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    My concern is also blurring from these birds flapping their wings and taking off or landing. No way to test that until I get there, but it suggests 1/120 at 59.94 might even be too slow.
     
  11. Stephen_B

    Stephen_B Premium Member

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    I'm still not so sure that you'd need a frame rate that fast for the flapping wings of a Sandhill Crane. Our persistence of vision might not be able to distinguish the difference in frame rates (24 vs 60) at normal playback. It would be a great experiment to try each configuration with a cooperative subject, ie; Big Bird.

    Paul and other members on this forum are a wealth of information regarding that subject and I'd be interested to hear what they say.
     
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  12. Peter H

    Peter H Premium Member

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    Is Final Cut Pro appropriate for a complete beginner?

    I’d like to get into video but it sounds a little bit daunting at the moment.
     
  13. pszilard

    pszilard RemektekMedia.com

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    As I mentioned earlier, I recommend iMovie to start with. It is very capable and low cost. FCPX is an upgrade path that is seamless and is for people aspiring to pro level.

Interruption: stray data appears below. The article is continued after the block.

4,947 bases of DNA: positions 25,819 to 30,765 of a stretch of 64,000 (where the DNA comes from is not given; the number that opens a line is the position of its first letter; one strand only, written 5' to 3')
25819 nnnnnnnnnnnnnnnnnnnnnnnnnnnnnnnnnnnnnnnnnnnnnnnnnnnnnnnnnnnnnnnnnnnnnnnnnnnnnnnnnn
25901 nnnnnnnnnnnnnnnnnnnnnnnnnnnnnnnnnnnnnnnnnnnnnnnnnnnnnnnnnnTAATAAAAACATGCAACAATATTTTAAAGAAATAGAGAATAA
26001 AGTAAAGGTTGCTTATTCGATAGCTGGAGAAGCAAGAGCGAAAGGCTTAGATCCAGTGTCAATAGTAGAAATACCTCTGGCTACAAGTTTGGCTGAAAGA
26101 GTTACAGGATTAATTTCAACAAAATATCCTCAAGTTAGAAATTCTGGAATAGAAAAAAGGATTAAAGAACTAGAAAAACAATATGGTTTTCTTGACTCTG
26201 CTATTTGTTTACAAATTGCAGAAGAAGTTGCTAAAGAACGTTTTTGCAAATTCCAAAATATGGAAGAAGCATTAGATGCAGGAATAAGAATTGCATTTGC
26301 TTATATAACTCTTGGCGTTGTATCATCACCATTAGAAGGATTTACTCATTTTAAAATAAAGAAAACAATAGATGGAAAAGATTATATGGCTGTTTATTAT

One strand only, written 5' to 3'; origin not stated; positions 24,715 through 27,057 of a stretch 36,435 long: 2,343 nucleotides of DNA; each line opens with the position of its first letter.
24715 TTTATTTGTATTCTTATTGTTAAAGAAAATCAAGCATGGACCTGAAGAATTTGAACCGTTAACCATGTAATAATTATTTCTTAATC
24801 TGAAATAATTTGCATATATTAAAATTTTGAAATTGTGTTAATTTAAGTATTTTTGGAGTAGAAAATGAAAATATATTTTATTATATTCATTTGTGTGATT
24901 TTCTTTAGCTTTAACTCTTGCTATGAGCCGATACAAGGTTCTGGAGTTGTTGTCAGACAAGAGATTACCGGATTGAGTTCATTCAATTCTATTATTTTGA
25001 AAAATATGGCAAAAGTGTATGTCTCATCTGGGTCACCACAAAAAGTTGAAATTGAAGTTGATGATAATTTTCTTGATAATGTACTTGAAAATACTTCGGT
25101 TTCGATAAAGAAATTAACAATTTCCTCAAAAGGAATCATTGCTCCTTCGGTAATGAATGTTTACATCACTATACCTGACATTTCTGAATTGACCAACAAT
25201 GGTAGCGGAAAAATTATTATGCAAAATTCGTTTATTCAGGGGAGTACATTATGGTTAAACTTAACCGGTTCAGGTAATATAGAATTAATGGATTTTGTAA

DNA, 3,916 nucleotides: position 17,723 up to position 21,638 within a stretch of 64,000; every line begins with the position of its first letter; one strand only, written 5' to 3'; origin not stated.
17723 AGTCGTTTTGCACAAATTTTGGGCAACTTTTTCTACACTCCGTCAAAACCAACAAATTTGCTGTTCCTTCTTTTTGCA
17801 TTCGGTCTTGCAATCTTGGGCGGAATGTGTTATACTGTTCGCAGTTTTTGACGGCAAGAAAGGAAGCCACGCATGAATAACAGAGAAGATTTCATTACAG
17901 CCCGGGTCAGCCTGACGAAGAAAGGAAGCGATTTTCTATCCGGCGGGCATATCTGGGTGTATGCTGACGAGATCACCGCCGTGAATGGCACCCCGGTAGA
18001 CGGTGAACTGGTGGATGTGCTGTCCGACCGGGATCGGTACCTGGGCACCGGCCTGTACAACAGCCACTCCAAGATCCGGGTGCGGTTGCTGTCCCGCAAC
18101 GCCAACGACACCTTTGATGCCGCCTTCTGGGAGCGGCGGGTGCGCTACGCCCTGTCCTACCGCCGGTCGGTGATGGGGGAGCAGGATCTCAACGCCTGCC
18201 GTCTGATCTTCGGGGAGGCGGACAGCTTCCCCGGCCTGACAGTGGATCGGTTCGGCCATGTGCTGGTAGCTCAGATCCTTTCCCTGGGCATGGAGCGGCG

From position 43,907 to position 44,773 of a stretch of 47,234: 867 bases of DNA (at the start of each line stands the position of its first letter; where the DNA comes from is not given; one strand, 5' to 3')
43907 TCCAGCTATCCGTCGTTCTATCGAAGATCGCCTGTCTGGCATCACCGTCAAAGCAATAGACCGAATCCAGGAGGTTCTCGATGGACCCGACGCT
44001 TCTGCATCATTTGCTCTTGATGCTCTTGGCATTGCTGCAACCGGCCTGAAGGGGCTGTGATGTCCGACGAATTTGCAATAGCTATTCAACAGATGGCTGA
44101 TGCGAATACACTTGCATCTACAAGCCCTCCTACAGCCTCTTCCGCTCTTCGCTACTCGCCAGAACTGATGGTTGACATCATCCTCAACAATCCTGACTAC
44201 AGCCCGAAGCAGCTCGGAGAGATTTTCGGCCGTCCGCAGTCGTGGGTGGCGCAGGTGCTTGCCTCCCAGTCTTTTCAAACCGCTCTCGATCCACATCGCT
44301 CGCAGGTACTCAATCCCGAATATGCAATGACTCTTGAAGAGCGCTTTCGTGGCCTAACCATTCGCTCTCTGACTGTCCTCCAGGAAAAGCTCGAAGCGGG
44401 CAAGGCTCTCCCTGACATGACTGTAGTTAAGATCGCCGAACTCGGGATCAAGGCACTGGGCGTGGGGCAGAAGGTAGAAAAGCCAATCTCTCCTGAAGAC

The RØDE Video mics do a very good job of reducing vibrational noise transmission, but it is just physics that some handling noise is likely to be heard. This thread is oscillating between questions/people that are aspiring to the highest possible level of technical excellence vs cost effective practical approach. Both are totally valid, but will lead the user down different paths, and it makes no sense to ask "cross" questions. I.e. if a user has an open chequebook, and years of experience and wants to make National Geographic type films, then he (or she) needs MK Cine zooms, external video recorders (e.g. Atomos), Sound Devices audio recorders, target mics costing easily up to $1k (and more) and use a film crew with lighting and sound guy and then edit using a pro grade editing suite. It is all good fun, but it is not where anyone is going to start, and is not for a 1 man shooter who is shooting both stills and trying video for the first time.

    On the other hand, if I picture myself going alone on a wild life trip, I would aim to travel with the minimum gear that will meet my needs. If the main reason was for stills photo, then just pack a shoe mountable mic. either the stereo or the mono RØDE, and plenty of batteries and storage cards.

    Regarding shutter speed for video of flapping birds, etc. - this is completely different to stills photography. As Stephen_B mentioned, you should shoot at 2x the frame rate if possible and control exposure with ISO, aperture and ND filters, "if possible". Shooting at 1/2000sec at 60fps will give an unpleasant stroboscopic effect to flapping wings! If you can't help it, then so be it and increase your shutter speed, but it is not desirable.